Water — from both bottles and taps —, shellfish, beer and salt recorded highest plastic levels
Plastic has leaked into our environment and food chain so much that people worldwide are consuming about 2,000 tiny pieces of plastic on average every week — the equivalent weight of a credit card, according to a study.
That is approximately five grams per week, 21 grams a month and just over 250 grams a year, shows the study commissioned by World Wildlife Fund (WWF) and carried out by University of Newcastle, Australia.
The findings demonstrate that the water, from both bottles and taps, is the single-largest source of plastic ingestion, all over the world.
But, twice as much plastic was found in the US or India than in European or Indonesian water. Moreover, shellfish, beer and salt were also recorded with high plastic levels.
“These findings must serve as a wake-up call to governments. Not only are plastics polluting our oceans and waterways and killing marine life — it’s in all of us and we can’t escape consuming plastics,” said Marco Lambertini, WWF International director general.
For the study, the team combined data from over 50 studies on the ingestion of microplastic by people.
According to Thava Palanisami, project co-lead and microplastics researcher at the University of Newcastle, the study demonstrated "an accurate calculation of ingestion rates for the first time"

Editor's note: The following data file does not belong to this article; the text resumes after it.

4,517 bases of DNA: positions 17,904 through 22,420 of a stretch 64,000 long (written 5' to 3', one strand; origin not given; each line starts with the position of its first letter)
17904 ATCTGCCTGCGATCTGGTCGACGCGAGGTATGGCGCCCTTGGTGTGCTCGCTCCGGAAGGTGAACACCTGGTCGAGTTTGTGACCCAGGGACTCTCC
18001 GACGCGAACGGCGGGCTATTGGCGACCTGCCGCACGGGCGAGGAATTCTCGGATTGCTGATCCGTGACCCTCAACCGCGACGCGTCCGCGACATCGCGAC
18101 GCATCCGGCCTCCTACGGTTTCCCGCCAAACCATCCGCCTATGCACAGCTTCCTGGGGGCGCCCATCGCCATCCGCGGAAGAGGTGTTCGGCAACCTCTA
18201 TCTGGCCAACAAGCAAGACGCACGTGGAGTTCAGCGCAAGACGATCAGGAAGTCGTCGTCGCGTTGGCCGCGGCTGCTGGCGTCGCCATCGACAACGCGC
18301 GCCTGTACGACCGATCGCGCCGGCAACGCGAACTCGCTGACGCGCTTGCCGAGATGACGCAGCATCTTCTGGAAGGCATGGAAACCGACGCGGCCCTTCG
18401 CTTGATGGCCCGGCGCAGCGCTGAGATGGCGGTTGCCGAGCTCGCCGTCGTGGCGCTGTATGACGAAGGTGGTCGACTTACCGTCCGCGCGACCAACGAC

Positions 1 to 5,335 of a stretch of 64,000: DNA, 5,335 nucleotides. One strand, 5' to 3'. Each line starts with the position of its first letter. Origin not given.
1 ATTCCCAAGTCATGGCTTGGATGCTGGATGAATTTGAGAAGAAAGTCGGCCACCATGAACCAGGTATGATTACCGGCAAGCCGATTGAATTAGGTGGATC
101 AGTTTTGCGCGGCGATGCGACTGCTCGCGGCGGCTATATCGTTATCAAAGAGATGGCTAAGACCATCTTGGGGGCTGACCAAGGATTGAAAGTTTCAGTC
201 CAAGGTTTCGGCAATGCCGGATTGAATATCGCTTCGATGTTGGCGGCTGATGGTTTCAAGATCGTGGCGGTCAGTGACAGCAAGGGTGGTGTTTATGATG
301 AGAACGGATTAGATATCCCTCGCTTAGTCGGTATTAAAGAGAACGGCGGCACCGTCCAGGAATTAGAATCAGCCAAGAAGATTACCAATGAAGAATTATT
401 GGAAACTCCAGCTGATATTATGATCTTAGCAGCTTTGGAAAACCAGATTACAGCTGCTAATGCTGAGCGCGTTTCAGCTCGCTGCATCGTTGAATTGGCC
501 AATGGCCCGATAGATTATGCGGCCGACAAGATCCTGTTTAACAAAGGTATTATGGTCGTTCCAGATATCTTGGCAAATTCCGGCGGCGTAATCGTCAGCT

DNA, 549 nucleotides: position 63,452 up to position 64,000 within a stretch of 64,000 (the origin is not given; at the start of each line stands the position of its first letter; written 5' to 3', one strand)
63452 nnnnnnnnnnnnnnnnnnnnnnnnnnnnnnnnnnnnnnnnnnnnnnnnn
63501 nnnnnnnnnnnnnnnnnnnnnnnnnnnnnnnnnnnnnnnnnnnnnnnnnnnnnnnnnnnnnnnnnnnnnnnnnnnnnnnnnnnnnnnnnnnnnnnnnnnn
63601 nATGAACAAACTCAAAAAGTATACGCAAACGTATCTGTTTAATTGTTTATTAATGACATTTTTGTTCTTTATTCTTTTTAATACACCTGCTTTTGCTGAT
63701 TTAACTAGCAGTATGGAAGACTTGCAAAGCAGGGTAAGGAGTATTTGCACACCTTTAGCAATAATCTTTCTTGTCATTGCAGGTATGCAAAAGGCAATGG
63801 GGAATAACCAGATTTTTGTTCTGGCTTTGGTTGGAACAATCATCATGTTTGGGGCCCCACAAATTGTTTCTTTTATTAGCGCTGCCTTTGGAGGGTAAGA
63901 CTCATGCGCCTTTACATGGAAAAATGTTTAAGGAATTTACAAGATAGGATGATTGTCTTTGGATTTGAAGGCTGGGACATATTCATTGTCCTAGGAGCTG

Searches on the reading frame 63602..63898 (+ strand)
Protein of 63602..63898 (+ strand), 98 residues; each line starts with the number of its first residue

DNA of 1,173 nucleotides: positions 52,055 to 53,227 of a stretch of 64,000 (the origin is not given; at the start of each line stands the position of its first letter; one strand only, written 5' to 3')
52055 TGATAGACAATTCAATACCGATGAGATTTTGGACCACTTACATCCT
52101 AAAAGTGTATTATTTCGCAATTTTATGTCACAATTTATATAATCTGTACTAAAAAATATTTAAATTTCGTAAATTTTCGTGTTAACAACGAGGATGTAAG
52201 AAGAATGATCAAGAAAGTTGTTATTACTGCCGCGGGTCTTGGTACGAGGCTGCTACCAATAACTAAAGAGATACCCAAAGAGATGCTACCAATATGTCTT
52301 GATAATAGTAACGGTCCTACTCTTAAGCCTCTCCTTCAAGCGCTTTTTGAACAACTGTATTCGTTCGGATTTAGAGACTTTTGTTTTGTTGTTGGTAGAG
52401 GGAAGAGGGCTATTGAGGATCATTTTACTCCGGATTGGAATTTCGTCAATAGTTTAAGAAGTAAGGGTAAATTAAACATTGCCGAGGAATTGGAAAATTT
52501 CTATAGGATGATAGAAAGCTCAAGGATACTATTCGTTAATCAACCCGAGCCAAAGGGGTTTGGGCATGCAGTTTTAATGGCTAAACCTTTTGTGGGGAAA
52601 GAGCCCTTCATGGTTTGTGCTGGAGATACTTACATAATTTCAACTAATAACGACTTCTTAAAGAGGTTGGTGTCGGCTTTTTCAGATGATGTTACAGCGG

"Developing a method for transforming counts of microplastic particles into masses will help determine the potential toxicological risks for humans moving forward,” Palanisami said.
A recent study published in the journal Scientific Reports found the remote Cocos (Keeling) Islands in the Indian Ocean, littered with 238 tonnes of plastic, despite being home to around 500 people. The study found almost one million shoes and over 370,000 toothbrushes among the 414 million pieces of plastic washed ashore on that “unspoilt” part of Australian territory.
In yet another case, scientists on expedition find 29 pieces of plastic, of which 23 are micro plastic, in the Atlantic Gyre.
“If we don’t want plastic in our bodies, we need to stop the millions of tons of plastic that continue leaking into nature every year," Lambertini said, while pressing the need for an urgent global action at government, business and consumer levels.
Lambertini also suggested the need for setting up global targets to tackle the universal plastic pollution.
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